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Retrieved from Wikipedia:
Golden Lady on Wikipedia
"Golden Lady"
Song by Stevie Wonder from the album Innervisions
ReleasedAugust 3, 1973
GenreSoul
Length6:08 (Full-length version)
LabelTamla
Writer(s)Stevie Wonder

"Golden Lady" is a song by Stevie Wonder for the Tamla (Motown) label, from his Innervisions album. Whilst it was never released as a single, the album itself peaked at number 4 on the Billboard Top 200.[1] The love song, written by Stevie Wonder contrasts with the other songs on the record that comment upon societal issues within America.[2] Examples include his comments on drug addiction within the song Too High and his political commentary on Richard Nixon in You Haven’t Done Nothin.[3]

The song is influenced by the montuno style due to the chord progression and syncopated rhythms found within its chorus. He uses this montuno idea at a later date when he releases the song Don’t You Worry ‘bout a Thing. It also incorporates a picardy third in the ending of the chorus which typically found within Classical music.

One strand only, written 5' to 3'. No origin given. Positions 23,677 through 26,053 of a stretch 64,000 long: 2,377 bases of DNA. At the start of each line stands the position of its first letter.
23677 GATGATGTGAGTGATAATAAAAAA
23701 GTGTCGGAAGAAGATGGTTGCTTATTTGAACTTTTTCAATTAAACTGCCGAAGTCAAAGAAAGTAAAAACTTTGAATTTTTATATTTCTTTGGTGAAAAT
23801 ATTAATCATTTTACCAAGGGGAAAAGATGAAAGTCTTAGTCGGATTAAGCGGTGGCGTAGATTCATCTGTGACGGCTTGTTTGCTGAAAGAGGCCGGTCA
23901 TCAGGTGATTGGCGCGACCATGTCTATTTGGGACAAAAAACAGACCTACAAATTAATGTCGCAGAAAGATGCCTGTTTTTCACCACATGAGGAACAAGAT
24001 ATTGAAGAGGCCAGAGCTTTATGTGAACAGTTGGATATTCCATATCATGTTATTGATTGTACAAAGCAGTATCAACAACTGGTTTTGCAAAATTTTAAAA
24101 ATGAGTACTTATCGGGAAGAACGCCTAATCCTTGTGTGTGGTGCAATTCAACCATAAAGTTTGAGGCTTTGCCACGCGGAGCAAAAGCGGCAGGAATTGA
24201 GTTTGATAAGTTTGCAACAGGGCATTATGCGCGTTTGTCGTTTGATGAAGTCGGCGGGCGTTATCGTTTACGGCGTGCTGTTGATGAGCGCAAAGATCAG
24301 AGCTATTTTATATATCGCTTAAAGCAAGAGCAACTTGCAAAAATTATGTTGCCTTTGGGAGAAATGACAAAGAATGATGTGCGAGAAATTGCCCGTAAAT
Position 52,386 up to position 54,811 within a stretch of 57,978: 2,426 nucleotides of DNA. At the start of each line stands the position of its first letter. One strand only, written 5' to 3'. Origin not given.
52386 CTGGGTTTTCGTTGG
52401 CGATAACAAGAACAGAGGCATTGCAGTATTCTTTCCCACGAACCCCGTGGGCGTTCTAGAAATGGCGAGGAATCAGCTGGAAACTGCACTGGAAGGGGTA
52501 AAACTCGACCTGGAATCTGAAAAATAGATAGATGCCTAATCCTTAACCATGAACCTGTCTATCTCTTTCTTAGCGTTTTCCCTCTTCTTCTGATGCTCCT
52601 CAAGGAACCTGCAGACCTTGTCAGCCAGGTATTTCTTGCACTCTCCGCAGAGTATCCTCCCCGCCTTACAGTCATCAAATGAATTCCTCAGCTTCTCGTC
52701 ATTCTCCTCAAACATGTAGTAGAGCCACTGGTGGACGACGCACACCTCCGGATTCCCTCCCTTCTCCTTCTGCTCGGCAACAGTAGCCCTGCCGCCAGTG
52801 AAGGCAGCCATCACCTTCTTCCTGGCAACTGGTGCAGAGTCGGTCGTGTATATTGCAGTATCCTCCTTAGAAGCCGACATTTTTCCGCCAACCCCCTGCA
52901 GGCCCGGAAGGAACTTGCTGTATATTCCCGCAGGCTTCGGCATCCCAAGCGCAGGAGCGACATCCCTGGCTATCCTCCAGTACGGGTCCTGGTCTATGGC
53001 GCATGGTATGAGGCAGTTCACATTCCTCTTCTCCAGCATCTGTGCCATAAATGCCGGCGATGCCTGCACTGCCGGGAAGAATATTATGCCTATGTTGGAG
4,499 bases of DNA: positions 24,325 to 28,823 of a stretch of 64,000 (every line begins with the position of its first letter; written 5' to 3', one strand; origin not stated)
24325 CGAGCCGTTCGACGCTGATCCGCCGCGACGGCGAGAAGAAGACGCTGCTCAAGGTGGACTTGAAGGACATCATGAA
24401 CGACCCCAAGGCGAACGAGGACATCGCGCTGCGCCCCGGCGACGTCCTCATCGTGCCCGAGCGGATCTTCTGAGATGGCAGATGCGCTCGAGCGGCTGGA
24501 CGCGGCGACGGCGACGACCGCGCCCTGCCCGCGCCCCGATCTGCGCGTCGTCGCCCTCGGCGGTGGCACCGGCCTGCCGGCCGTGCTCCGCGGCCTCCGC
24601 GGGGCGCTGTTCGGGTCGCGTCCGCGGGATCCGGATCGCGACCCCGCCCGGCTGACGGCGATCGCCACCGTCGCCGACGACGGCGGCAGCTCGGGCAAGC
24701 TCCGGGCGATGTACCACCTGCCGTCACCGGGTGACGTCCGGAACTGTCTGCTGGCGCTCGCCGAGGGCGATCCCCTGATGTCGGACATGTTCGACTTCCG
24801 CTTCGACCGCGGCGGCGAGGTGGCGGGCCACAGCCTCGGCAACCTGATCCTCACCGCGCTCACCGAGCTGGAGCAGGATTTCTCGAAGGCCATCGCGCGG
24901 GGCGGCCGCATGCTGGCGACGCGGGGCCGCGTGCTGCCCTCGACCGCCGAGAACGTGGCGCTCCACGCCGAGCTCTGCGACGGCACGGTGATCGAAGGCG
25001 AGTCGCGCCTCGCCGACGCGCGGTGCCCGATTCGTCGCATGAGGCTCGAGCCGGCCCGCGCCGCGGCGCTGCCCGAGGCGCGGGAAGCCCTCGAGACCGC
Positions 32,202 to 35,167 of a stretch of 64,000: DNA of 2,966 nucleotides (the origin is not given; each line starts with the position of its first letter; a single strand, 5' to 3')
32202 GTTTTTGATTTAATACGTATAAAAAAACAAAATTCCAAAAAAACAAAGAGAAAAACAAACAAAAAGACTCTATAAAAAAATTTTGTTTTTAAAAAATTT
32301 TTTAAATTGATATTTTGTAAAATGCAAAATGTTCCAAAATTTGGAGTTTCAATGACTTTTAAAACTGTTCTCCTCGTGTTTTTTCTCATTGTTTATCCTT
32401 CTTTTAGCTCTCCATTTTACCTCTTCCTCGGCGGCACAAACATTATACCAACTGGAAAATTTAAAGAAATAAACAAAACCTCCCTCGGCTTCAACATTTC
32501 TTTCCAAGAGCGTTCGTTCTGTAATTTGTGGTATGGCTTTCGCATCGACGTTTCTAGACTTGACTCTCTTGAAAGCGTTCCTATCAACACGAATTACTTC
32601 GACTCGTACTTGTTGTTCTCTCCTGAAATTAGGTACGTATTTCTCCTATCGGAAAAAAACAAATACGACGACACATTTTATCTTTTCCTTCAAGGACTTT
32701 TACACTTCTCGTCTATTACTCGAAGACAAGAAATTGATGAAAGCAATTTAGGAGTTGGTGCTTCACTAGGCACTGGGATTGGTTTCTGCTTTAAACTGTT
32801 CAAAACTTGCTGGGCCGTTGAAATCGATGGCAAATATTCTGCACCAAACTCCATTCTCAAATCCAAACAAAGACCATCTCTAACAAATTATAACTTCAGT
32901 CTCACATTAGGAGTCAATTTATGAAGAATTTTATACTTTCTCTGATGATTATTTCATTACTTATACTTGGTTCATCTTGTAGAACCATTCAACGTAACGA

The piece also noticeably demonstrates some of his compositional tendencies. Examples of this include his implementation of a line cliche, half step modulations, rhythmic syncopation and sequencing of the melody.

Contents

  • 1 Personnel
  • 2 Covers
  • 3 References
  • 4 External links

Personnel

  • Stevie Wonder – lead vocal, electric piano, drums, Moog bass
  • Larry "Nastyee" Latimer – congas
  • Clarence Bell – Organ
  • Ralph Hammer – acoustic guitar

Covers

  • Robert Glasper from his 1 Mic 1 Take covers released in 2013
  • Jose Feliciano from the album And The Feeling’s Good released in 1974
  • Kurt Elling from the album The Gate released in 2011

References

  1. ^ "Billboard 200". Billboard. 
  2. ^ Perone, James E. (2006). The sound of Stevie Wonder : his words and music (1. publ. ed.). Westport, Conn. [u.a.]: Praeger. p. 47. ISBN 0-275-98723-X. 
  3. ^ Bush, John. "AllMusic Review by John Bush". Allmusic. 

External links

   

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